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Second CIS Talk Draws Crowd

Experts Discuss Implications of Tuesday’s Attacks, U.S. Response

By Vincent Chen

MIT’s Center for International Studies reconvened the discussion regarding the September 11 terrorist attacks at a forum yesterday afternoon.

“We began last week to try to make sense of what seems to be a new world order,” said CIS Director Richard Samuels.

Regarding Osama Bin Laden’s terrorist organization, Professor of Political Science and international security specialist Stephen W. Van Evera said, “I believe that the al-Qaeda organization is a very dangerous one, and unappeasable ... Thus, the only option is to defeat it.”

However, he stressed the fact that the United States must establish legitimacy in the eyes of the international community instead of brashly overreacting. “Al-Qaeda may be hoping to bait us into some overreaction, some blundering, thundering overuse of force,” he cautioned, urging the U.S. to instead first make it’s case to other nations of the world, especially those that may not see the U.S. point of view. “We have a very strong case to make that we aren’t making.”

Faculty stress cautious response

Van Evera suggested that the U.S. should conduct a media campaign to let others know our position before conducting a military campaign. Other recommendations included strengthening an alliance with Russia by stopping current efforts at NATO expansion, national missile defense, and attempting to change our foreign policy toward the Arab-Israeli conflict by urging Israel to make a more generous offer.

Likewise, Professor of Urban Studies Balakrishnan Rajagopal stressed the need for “abundant caution, restraint, and a step-by-step response.”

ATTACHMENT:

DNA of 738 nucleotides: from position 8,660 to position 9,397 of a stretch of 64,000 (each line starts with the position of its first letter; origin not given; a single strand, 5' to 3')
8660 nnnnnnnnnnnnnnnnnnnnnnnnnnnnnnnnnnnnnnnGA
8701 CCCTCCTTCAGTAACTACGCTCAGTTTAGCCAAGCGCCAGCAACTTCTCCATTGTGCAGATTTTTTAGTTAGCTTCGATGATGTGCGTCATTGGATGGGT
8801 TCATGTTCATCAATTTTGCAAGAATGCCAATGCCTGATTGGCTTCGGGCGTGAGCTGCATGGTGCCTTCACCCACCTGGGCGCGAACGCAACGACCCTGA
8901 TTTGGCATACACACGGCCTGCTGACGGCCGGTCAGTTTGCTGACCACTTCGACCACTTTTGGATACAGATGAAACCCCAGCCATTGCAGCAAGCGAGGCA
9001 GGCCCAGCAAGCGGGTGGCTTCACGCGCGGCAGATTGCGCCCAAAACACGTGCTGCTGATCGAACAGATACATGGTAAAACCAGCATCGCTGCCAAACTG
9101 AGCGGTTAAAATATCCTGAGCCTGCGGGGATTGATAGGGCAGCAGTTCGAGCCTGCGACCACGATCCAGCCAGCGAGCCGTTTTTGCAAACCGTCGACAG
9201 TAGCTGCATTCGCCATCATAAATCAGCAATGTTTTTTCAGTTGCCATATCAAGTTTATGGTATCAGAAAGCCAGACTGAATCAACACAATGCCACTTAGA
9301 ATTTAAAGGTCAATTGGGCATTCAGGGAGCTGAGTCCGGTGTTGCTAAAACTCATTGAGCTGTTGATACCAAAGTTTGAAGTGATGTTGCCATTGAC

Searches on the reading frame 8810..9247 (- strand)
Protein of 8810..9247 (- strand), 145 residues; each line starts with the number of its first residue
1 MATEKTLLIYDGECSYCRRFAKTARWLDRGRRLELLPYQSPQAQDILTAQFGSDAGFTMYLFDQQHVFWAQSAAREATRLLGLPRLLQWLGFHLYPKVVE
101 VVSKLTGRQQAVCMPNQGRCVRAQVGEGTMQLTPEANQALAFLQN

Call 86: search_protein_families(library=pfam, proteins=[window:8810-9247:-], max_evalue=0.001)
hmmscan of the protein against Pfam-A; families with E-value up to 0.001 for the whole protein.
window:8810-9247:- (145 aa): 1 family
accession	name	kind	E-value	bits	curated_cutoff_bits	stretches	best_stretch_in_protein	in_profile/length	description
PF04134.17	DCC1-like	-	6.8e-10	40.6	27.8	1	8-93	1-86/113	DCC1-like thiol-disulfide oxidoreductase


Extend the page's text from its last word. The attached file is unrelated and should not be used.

“My hope and plea is that responses to these attacks will not always be a violent one, but one of international law,” he said, suggesting that we should first ask ourselves whether a military response is needed, or a “moral” or “societal” response.

Attacks surprise terrorism expert

Professor of Political Science Barry R. Posen began by expressing surprise that such an event had occurred, voicing the formerly common viewpoint that large scale terrorism was unlikely because it failed to serve political purposes.

“These people are skilled, highly motivated, courageous, and they’ll try again,” he warned, “A big society like ours is like a big Maginot line, and they’ll keep on trying to find a way through.” He cautioned that it was inherently a result of an active foreign policy that we would have enemies, and that the only way to control them could be to destroy them.

He did however note the need to legitimize any actions we sought to pursue, and said that we cannot treat all states that host terrorists as enemies. Instead, we need to treat some as allies. He stressed that the United States needs to give the Taliban a chance to turn over bin Laden, but that the Taliban regime also had to recognize that failure to cooperate could lead to destruction of its government.

“You can’t get away with doing this to America,” he said, describing the events of last Tuesday as a “failure of deterrence.” He cautioned that to do nothing in response would lead to further such failures of deterrence.

Readiness for attacks debated

Gregory D. Koblentz G addressed the issues of the changing needs of domestic preparedness. He stressed the fact that this has opened our eyes to the possibility of new weapons, and new attacks on “soft” targets, such as skyscrapers, sports stadiums, power plants, and other high-impact venues. Koblentz suggested stricter airport security, the hardening of soft targets through physical defenses, greater intelligence collection, and the need to prepare for chemical, nuclear, and biological terrorism.

From the audience, Joshua Cohen, Head of the Department of Political Science and Editor of the Boston Review, responded to the points made by the panel with a statement met with widespread applause from the audience.

“The worst thing that can be said about the events of last Tuesday was that it was a slaughter of innocents,” he began. He stressed that the U.S. should not respond in any manner that involves the intentional slaughter of innocent people, saying that this was not just a cause of the U.S., but a cause of all people against the slaughter of innocents.

Forum continues to expand

Yesterday’s CIS forum was held in a packed 26-100, after the first exceeded capacity in a smaller lecture hall. The panel consisted of five faculty members and two graduate students. Ironically, Koblentz had been stranded in Miami awaiting a flight home after attending a conference on terrorism.